We have all studied the classical equations of motion in high school. Towards the end of high school (after studying calculus and C programming), I wondered how one could represent differential vector formulae inside a computer. I was new to computer programming then and I didn't know a lot of things, but a year later, one of my professors (Prof. Atul Mody) and friend (Sundeep Tuteja - he was the one who taught me TC++ graphics!) sat along side me as I typed away the program. The whole thing two just under 2 hours - turns out that, simulating the motion of planets isn't Rocket Science haha!. I wrote the program in C++. I was using Turbo C++ 3.0 DOS Compiler.In retrospect, all that seems quite naïve, but it was one of the first 'useful' programs that I wrote. Now days you can do this and much much more with MATLAB & Octave (and even Perl/Python). Recently, I remembered the program yet again and wanted to run it. Of course this compiler didn't work on Windows 7.0 64-bit edition that I have on my PC. So I installed VirtualBox on my PC and then created a Virtual Machine and installed MSDOS 6.22 on it (HowTo1 | HowTo2). I copied the compiler's folder into MSDOS 6.22's virtual harddisk - to do this mounted it (the virtual harddisk - the .vdi file) in another virtual machine that I had created for Windows XP SP3 32-bit and then used folders shared over network between the Host OS (Windows 7) and the Guest OS (Windows XP running on a Virtual Machine). With that done, I booted up the MSDOS 6.22 and "C:\TC\BIN\TC.EXE" later, I had the IDE running. Opened "SATELL~1.CPP" and hit Ctrl+F9 and voila! (Of course it didn't work on the first go, the linker complained about not being able to find TCLASSL.LIB but that was easily fixed by unchecking "Container Class" and "Turbo Vision" in Options>Linker>Libraries). SATELLITE.CPP is attached below in case anyone wants to try it. What this program does is display a Planet (the big blue circle) at the center of the screen and its Satellite (the smaller red circle) orbitting around it. The program repeatedly calculates the force, acceleration, velocity and position vectors for the satellite (and only the satellite, I forgot about the planet itself) and refreshes the screen periodically. You could change the values of mass, initial position and initial velocity of the planet's satellite to see how it would affect the trajectory of the satellite.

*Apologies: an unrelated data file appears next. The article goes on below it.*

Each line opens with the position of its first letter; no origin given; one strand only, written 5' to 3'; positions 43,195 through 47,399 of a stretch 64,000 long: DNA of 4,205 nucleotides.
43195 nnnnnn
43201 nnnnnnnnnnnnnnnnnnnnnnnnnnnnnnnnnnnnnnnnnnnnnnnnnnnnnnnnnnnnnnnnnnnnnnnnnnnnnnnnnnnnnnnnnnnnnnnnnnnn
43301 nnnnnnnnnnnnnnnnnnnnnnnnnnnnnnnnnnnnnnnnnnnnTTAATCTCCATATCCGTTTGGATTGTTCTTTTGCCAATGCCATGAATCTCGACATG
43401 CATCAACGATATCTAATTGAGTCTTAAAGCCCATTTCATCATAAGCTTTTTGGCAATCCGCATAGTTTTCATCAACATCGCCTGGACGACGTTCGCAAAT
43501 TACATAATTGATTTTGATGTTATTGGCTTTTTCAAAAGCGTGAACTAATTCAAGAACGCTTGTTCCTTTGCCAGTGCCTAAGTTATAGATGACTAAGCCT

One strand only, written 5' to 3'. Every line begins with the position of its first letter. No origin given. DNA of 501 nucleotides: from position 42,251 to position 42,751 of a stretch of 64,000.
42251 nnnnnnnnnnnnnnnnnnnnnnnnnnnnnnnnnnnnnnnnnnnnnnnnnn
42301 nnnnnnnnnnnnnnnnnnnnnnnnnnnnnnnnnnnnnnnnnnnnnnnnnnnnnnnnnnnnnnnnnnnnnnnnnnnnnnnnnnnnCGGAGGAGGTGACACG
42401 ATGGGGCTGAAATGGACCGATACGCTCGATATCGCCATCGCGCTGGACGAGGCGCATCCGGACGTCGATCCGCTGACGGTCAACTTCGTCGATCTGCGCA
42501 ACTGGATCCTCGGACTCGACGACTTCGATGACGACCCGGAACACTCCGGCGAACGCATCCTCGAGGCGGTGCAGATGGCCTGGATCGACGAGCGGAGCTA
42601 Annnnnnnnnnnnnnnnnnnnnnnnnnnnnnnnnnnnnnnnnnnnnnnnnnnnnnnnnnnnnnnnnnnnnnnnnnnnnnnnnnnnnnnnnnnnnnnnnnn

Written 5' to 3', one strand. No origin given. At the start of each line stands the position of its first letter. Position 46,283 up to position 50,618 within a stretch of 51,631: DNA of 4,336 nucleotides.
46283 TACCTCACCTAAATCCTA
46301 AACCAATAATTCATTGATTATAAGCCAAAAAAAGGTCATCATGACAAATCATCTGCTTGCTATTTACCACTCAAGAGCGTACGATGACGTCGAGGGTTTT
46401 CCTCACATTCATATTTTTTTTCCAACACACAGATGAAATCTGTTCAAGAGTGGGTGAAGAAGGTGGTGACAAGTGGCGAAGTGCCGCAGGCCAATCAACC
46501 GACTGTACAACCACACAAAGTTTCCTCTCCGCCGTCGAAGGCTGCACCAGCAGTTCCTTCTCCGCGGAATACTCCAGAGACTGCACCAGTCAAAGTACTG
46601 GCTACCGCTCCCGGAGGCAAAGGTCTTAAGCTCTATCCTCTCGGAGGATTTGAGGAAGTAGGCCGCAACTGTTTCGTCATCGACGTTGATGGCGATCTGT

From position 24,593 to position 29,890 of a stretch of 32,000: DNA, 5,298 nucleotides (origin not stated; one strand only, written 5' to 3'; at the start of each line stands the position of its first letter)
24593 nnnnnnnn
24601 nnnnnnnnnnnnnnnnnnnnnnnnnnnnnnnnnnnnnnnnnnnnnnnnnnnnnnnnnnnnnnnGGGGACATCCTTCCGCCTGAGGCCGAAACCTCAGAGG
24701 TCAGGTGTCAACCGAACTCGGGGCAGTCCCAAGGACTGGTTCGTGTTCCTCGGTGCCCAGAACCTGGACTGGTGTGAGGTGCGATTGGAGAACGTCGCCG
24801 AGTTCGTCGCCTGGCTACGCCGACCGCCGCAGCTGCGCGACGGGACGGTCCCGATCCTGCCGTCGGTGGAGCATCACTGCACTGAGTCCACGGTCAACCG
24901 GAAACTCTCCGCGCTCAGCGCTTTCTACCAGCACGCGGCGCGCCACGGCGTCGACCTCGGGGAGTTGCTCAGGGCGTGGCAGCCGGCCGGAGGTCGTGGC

I decided to spend some time and rewrite this program in Processing - one of the best new easy to use free development tool. In this program (or sketch as it is know) I have renamed the two bodies as "The Star" and "The Planet". This time the program calculations and updates the position of both the bodies (unlike the previous one in which only the position of the satellite was being calculated and updated continually). The sketch (Gravity.pde) is attached below. The Java applet you see on the top right is generated by Processing (this one of the very cool features of Processing!). Notice how the Star wobbles in the center as the planet rotates around it. With a little more refinement, the program could even simulate multiple bodies. Safety checks are needed to prevent the bodies from running away out of the screen when they move close to one another (r in the denominator becomes zero and the gravitational force hence the acceleration becomes infinite)
Also checkout the collection of links I have gathered to accompany Feynman's Lectures here.
Page last updated: September 2010